In the Fall of 2000, four members of a well-known vocal sextet found ourselves at a crossroads: whether to continue on a secure road with rigid boundaries or take a sharp turn and blaze a new path; fill the present voids and edge closer to the standards we knew we could one day achieve.

   After some consideration the choice became clear. We decided to hold auditions to fill the missing voice parts with high-quality singer/musicians who shared our goals and standards. We called ourselves Equal Voices because all six singers were equally gifted, equal contributors, and equal to any challenge.

   In what still seems a blur, we quickly pooled our resources to assemble a brochure, photo, 2 hours of new repertoire, a demo recording, a catered reception to follow several small test concerts and finally our official premier concert in April of 2001. Supportive friends, colleagues and vocal music fans attended and sold-out the event!

   It became apparent that this group was well-suited to perform contemporary classical music as its specialty; music oft-shied away from due to its difficult rhythms, complex harmonies and a need for the most precise intonation. This led to a call for scores and hours of reading sessions to determine which pieces were most worthy and appropriate for singing one-on-a-part. We began to include them a few at a time as well as adding more established pieces (madrigals, etc.) until our repertoire had completely turned over.

   Over the next few seasons frequent concerts in New York and the surrounding region led to traveling tours, including Ohio, North Carolina, and Tokyo, Japan. In Tokyo, as well as subsequently in the New York metropolitan area, we taught several workshops in ensemble singing, including one focused on contemporary vocal jazz. It seemed a logical time to plan a recording.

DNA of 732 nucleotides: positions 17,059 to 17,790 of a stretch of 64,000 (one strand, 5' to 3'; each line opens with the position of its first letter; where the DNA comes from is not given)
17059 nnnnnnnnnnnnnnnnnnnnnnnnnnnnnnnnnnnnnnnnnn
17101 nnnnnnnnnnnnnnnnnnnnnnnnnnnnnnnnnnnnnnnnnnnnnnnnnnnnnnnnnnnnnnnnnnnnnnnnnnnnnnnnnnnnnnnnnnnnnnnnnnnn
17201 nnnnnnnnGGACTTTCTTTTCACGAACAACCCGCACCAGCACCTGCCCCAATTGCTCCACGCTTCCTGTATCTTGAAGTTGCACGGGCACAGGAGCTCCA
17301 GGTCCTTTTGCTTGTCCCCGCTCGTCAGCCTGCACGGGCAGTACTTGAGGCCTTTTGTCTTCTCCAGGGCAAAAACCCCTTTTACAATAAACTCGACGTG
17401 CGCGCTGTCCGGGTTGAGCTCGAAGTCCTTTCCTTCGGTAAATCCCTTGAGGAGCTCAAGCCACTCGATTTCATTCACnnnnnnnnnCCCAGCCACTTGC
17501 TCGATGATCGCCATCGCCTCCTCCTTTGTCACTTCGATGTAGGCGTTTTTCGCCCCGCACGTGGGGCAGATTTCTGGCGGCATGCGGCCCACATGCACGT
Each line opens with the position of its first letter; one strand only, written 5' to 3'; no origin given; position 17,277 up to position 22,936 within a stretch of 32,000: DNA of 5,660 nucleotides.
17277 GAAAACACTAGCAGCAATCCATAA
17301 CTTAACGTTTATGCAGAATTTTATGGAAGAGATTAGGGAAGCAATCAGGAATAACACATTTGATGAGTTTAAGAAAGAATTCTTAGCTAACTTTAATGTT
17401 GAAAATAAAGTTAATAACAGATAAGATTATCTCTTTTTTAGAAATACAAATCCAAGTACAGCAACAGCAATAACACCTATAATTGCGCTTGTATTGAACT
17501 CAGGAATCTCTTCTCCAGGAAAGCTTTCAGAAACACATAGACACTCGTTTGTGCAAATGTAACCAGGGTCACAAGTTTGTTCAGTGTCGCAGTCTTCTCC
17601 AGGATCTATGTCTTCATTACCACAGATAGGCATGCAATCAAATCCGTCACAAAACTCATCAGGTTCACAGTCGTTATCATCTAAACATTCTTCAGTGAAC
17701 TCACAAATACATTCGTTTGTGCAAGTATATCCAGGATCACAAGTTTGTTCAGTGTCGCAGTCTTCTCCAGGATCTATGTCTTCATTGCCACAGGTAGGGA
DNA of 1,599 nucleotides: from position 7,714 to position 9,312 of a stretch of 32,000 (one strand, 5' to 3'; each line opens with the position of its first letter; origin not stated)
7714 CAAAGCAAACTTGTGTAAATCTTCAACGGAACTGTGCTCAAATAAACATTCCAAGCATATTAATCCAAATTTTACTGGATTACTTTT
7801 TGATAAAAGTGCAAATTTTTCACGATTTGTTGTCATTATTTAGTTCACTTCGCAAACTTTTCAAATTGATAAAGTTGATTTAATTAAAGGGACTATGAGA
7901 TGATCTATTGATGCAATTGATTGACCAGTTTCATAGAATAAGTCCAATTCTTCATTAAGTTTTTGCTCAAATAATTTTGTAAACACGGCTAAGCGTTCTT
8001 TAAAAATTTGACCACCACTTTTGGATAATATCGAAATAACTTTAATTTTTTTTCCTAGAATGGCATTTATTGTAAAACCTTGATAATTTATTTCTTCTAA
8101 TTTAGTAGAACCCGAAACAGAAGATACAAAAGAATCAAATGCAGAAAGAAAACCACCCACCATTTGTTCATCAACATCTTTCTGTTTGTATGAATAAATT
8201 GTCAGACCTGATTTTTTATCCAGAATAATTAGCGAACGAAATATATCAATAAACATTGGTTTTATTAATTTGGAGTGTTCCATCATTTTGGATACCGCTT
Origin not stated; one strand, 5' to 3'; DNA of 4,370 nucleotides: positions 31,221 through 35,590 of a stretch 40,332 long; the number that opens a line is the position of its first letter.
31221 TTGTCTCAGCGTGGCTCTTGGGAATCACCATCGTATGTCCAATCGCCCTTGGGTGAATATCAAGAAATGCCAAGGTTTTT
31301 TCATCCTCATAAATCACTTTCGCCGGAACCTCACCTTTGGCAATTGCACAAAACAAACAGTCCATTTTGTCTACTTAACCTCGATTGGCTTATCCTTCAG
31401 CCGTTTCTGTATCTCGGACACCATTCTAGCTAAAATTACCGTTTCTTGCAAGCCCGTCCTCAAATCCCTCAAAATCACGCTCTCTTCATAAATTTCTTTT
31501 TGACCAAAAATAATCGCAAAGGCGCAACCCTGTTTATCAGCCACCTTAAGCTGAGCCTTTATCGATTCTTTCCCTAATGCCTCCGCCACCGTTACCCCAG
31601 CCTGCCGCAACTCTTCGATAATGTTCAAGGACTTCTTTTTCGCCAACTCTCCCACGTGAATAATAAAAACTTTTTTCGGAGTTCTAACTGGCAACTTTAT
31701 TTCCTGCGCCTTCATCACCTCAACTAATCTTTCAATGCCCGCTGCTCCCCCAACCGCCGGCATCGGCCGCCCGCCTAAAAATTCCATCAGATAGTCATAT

Around this time, individual members of the group experienced changes in their lives that made their continued participation in Equal Voices difficult or impossible. Though we had experienced a few growing pains, this was our first major challenge. After months of indecision, the remaining members agreed to press on and audition for new personnel, though some only wanted to remain until the group was on a better footing.

   Finding new members equal to the tasks we set ourselves in 2001 hasn't been easy. Several rounds of auditions found us once again hearing several candidates for each of four different slots, on a total of six different occasions. A two-tiered audition process, geared to assess each candidate's vocal abilities, stylistic versatility, and depth of musicianship, twice found us selecting singers who, for personal reasons, have had to move on themselves.

   Fortunately, one original member who left has returned, and with our newest additions, Equal Voices returns to full strength.

   Renewed, the six of us look forward to all the possibilities we first imagined, as well as to new adventures yet to present themselves. Workshops, recordings, and concerts at home and abroad, new repertoire and directions as yet unimagined await us as we turn the page to the chapter ahead of us.

Equal Voices would like to thank:

  • Elizabeth Farnum
  • Mark Johnson
  • Peter Stewart

for their help in performance while we were auditioning candidates. These talented people are among the most respected and generous colleagues and friends that we have - and we simply couldn't have survived without them.

Saturday, October 7, 2006

Sandisfield Arts Center

5 Hammertown Road
Sandisfield, Massachusetts

Saturday, October 7, 2006

Sandisfield Arts Center
Sandisfield, Massachusetts

Wednesday, October 11, 2006
12 noon

Berkner Hall, Central Campus
Brookhaven National Laboratory
Brookhaven, NY

Copyright© MDS 2006.
All Rights Reserved.